What should or should not be stored in a self storage unit?
Self-storage is an excellent option for storing overflow of many different types of materials from your home or business. Arkansas Storage frequently gets questions about what is acceptable to store so we've compiled a list to provide more information on what works for storage.
Combustible, Flammable, Hazardous or Toxic Materials
Considered “inherently dangerous,” these include gasoline, compressed gas, propane tanks, kerosene, lamp and motor oil, acid, grease, corrosives, fertilizer, paint, cleaners, chemicals, narcotics, or hazardous, toxic or biological waste. Asbestos or products containing asbestos are not allowed. You also cannot store fireworks, explosives, weapons or ammunition.
Tires & Vehicles
Storing vehicles is generally acceptable, as long as they are registered, insured and in operational condition. Most facilities will not let you store more than four tires in your self-storage unit because of the cost to dispose of them.
Medical/Pharmaceutical Supplies & Equipment
If you are a sales representative, you may find a self-storage unit a convenient place to manage medical supplies and pharmaceutical samples. It is a useful way to keep your products organized and easily accessible without cluttering up your office or filling your car trunk. While most supplies are acceptable, radioactive equipment – or anything that contains radioactive materials – cannot legally be stored.
If you work in construction, it can be convenient to stop by the storage unit on the way to the site and pick up the equipment you need. However, please check with the self-storage facility before planning to store any construction equipment. Some equipment – for example, equipment used to locate underground water – is prohibited.
Perishable Food and Animal Products
Canned foods can be stored in storage units, but perishable food products such as cereals, produce or meats are not allowed. These may spoil or attract pests.
Miscellaneous Prohibited Items
Any animals or plants – alive or dead – cannot be stored. Nor can any stolen items. People are not allowed to plug in or use refrigerators, freezers, generators, space heaters or live in storage units.
If you have any question about the items you wish to store, consult the manager of the self-storage facility before you pack and arrive at the site.
Security options for storage
When selecting a self storage facility you'll want to understand what kind of security is in place to keep your items secure. Since security measures vary according to facility policy, cost, and even geographic location we've put together a list of some things to keep in mind when looking for self storage.
Self storage tips for business owners
At Arkansas Storge, we find that most of our business owners make use of self storage not just for long-term, but also for short-term solutions. Take advantage of our tips to make the best use of your storage space.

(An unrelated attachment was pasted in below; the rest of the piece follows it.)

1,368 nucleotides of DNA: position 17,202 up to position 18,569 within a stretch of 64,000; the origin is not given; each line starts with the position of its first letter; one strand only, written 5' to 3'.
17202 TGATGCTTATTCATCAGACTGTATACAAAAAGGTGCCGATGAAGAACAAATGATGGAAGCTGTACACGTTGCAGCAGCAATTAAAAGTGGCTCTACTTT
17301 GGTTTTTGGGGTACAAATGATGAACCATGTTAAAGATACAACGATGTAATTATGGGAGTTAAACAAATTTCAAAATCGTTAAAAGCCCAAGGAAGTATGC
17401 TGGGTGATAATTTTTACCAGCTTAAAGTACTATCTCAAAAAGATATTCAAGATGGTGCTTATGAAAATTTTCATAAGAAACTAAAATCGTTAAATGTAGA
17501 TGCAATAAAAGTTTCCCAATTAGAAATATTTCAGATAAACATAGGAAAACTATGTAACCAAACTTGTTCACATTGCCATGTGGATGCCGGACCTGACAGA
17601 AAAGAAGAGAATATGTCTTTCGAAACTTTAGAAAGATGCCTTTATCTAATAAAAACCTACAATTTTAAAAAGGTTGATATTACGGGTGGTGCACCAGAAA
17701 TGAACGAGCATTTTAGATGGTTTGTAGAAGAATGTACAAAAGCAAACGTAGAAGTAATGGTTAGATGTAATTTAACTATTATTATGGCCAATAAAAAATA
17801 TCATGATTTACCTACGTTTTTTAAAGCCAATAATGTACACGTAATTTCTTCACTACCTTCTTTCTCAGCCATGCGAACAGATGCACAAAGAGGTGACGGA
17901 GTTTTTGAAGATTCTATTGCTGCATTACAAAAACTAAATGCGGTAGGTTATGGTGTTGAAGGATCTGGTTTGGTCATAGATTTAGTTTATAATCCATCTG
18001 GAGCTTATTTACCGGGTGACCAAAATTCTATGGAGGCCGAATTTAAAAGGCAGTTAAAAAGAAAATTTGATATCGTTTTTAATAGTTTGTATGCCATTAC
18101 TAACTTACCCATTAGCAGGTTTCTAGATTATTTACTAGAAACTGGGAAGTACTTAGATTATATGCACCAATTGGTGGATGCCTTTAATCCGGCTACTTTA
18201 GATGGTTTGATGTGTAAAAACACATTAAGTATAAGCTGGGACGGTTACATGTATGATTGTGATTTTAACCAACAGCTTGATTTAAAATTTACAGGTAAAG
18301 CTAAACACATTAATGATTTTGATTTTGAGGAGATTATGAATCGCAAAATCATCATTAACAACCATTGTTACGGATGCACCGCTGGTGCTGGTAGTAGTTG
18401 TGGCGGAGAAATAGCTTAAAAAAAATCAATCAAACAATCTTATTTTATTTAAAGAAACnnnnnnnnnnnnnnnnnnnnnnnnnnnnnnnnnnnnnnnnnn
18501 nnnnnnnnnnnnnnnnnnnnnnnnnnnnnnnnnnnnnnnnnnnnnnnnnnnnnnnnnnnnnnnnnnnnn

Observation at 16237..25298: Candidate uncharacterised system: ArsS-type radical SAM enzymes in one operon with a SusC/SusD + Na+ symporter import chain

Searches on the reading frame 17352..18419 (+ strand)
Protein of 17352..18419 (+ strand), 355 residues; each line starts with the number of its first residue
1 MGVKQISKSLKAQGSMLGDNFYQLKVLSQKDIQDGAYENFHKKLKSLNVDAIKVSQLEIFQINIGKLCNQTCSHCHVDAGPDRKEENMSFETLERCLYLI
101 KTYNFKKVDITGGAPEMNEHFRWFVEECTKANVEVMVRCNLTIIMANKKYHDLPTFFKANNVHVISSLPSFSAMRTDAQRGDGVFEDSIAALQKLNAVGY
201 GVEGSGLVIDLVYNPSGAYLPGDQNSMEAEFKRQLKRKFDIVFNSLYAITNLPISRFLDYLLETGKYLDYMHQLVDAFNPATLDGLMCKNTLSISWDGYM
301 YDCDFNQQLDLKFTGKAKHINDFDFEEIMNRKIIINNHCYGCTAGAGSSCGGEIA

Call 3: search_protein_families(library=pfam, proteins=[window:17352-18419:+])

Choose the right size self storage unit
Estimating how much space you will need for your storage items can be easy if you know what you want to store. Here are some simple guidelines to assess your self storage needs.
There are several basic sizes of storage units. Below is a quick-reference guide to help you plan what size unit you will need for your personal or business storage:
Storage of Personal Items
- 5' x 5' (25 sq. ft.) – Will hold a chest of drawers, a small mattress set, boxes and small items. Useful for garden tools, or seasonal decorative items.
- 5' x 10' (50 sq. ft.) – Will hold furnishings of a mid-size bedroom, including a queen-size bed, dresser, TV, and a few storage boxes.
- 10' x 10' (100 sq. ft.) – Will hold the contents of an entire family room or two full bedrooms.
- 10' x 15' (150 sq. ft.) – Will hold the contents of up to three bedrooms in this unit. Recommended for larger items such as pianos, couches, tables, or large-screen TVs.
- 10' x 20' (200 sq. ft.) – Will hold the contents of a five-bedroom house, including a refrigerator, washer/dryer, dining room table, chairs and large boxes.
- 10' x 30' (300 sq. ft.) – Will hold the contents of a 5- to 7-bedroom house, including large items such as a couch, bed, fridge, and entertainment center.
Storage of Business Items
- 5' x 5' (25 sq. ft.) – Will hold the contents of a large office closet filled with files, books, office chairs, and a few storage boxes.
- 5' x 10' (50 sq. ft.) – Will hold the contents of one office room, including desks, bookcases, filing cabinets and large storage boxes. Ideal for storing equipment and tools.
- 10' x 10' (100 sq. ft.) – Will hold the contents of an entire office, including desks, chairs, computers and a few storage boxes.
- 10' x 15' (150 sq. ft.) – Will hold the contents of three office rooms could fit in this size unit, including several desks, computers and boxes.
- 10' x 20' (200 sq. ft.) – Will hold the contents of five office rooms (desks, computers, bookcases and file cabinets) in this size, or a five-year supply of business and tax files.
- 10' x 30' (300 sq. ft.) – Will hold the contents of five office rooms – many desks, several large boxes, seasonal storage, a few sets of large storage shelves and/or a few pallets of inventory, depending on how high you stack them.
It is always a good idea to visit potential storage units to get a visual sense of the space you will be working with.
Insuring your stored items
Whether you are planning to store business or personal belongings it's important to insure them since items in self storage aren't generally covered by other policies such as homeowner or rental insurance.
Vehicle self storage
Any type of vehicle can be stored in self storage to free up space in your garage. We've compiled some considerations and common requirements for storing your vehicle at a self storage facility.
- Wheeled vehicles must be in drivable condition, (i.e. must be driven onto the lot)
- Most vehicles must be registered and insured, and you must provide proof of each
- Tires must be inflated
- Customers are prohibited from occupying vehicles while in storage.
Packing efficiently for self storage
Self-storage units don’t have to be a space you visit once or twice a year to dig something out of a stack of boxes. They can be highly organized, easily accessible spaces that free up necessary space in your home or office. To get the most out of them, though, it is best to plan ahead before you start loading up the truck. Here are steps to help you plan:
Step 1: Plan What You Will Store
- Start by identifying items that will be packed in boxes and stacked.
- Prioritize boxed items you will want to access most frequently (they’ll go closer to the front of the unit).
- Group by fragility or weight – heavier, sturdier items should be stored on the bottom of stacked items, fragile items on top.
- Consider awkwardly-sized items that won’t stack well, including how often you will need to use them, and how heavy they are.
Step 2: Choose the Right Size Unit